Most Americans Say We’re In A Recession—And Blame Biden

Israel - President Joe Biden speaks about reproductive freedom on Tuesday, April 23, 2024,
AP Photo/Manuel Balce Ceneta

Most Americans say the U.S. is currently in an economic recession and the majority blames mismanagement by President Joe Biden.

Released on Wednesday, a Harris poll conducted for the Guardian newspaper indicates that nearly three in five Americans believe the U.S. is currently in an economic recession. A majority of respondents, 58 percent, attribute the perceived economic issues to what they see as mismanagement by the Biden administration.

Fifty-five percent of respondents think the economy is shrinking, and 56 percent believe the U.S. is in a recession, despite government reports that the economy has been growing since the second half of 2022.

The results are not just a reflection of political partisanship. While Republicans are more likely to say we’re in a recession, nearly half of Democrats also say we’re in a recession. The poll found that 67 percent of Republicans say the U.S. is in a recession, as do 49 percent of Democrats and 53 percent of independents.

The poll also highlights significant concern about inflation, with 72 percent of respondents indicating that rising prices are a major worry. And the concerns cross party lines. Eighty percent of Republicans say inflation is rising, as do 74 percent of independents and 60 percent of Democrats.

“What Americans are saying in this data is: ‘Economists may say things are getting better, but we’re not feeling it where I live.’ Unwinding four years of uncertainty takes time. Leaders have to understand this and bring the public along,” John Gerzema, CEO of the Harris Poll, told the Guardian.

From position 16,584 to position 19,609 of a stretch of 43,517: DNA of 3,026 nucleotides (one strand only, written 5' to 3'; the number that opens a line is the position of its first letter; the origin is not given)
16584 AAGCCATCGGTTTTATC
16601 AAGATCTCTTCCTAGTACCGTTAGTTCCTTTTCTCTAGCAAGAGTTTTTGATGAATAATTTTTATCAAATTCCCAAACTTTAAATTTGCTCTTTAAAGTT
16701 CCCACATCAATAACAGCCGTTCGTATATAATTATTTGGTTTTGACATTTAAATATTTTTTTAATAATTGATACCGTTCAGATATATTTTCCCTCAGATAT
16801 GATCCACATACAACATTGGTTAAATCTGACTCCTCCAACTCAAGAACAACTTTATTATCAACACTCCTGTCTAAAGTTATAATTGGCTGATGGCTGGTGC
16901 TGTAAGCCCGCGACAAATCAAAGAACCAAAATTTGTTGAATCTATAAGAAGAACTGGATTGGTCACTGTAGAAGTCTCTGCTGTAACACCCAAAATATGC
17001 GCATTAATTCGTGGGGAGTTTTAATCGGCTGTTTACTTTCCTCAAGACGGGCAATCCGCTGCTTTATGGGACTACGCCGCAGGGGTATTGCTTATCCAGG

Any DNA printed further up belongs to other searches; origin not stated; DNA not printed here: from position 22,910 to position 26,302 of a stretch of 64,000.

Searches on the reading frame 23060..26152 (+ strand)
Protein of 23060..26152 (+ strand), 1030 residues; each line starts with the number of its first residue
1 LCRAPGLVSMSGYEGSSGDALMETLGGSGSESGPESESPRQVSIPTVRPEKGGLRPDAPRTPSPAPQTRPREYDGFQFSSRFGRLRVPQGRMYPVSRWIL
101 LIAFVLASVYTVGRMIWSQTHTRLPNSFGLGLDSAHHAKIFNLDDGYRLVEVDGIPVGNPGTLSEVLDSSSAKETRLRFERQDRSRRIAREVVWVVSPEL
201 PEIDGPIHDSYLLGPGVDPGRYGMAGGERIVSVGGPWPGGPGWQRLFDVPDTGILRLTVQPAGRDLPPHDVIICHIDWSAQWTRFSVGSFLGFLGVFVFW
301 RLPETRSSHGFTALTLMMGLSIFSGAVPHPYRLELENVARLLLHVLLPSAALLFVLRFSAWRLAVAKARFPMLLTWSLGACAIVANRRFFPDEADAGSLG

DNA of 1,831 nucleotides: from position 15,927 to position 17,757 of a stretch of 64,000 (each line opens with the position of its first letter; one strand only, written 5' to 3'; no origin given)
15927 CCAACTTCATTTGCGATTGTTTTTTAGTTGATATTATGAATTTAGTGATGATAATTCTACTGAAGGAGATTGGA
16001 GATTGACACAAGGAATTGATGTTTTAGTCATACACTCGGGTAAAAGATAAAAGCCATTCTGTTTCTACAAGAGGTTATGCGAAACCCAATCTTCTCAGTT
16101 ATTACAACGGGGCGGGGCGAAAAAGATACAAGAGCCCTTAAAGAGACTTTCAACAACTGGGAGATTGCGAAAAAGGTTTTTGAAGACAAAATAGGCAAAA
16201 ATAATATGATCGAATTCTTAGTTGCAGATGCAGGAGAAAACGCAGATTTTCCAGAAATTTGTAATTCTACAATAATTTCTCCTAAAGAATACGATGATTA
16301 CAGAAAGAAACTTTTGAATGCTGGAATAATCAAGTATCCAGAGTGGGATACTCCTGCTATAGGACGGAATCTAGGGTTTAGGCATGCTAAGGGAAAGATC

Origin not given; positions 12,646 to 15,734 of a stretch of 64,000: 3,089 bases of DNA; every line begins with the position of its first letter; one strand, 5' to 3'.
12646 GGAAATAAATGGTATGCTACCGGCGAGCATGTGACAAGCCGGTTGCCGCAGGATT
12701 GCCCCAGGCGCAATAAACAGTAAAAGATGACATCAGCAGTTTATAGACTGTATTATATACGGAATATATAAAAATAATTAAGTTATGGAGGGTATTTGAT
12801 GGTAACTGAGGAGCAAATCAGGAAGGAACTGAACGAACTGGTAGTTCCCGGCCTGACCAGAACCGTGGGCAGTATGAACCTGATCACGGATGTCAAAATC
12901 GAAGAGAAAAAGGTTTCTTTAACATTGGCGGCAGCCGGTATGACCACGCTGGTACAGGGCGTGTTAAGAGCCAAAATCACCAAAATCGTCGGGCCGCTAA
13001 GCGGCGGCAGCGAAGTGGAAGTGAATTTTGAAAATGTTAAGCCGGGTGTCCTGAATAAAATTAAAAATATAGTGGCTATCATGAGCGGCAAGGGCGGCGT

The Biden economy has been marked by persistent inflation and the Federal Reserve’s efforts to control it through interest rates hikes. Although inflation has declined from the peak of nine percent in 2022, it began rising again in the first three months of this year. A small dip in inflation in April, however, revived hopes that the Fed will cut interest rates this year, giving a boost to stock prices.

Nonetheless, consumer confidence fell to a six-month low in May, reflecting ongoing uncertainty about the economic future.

Seventy percent of Americans said their biggest economic concern is the cost of living, according to the Guardian poll. Sixty-eight percent said inflation is their top concern.

The Guardian’s poll indicated that Americans are finding it difficult to be cheered by good economic news about low unemployment or economic growth. A super-majority agreed with the statement that “it’s difficult to be happy about positive economic news when I feel financially squeezed each month” and said that the economy is worse than the media reports depict. Sixty percent of the public say they are skeptical about economic news from the media.

Despite efforts to promote “Bidenomics,” many Americans believe that Biden’s policies are hurting the economy. Seventy-percent of Republicans and 39 percent of Democrats say Biden’s policies are making things worse, the Guardian reports.



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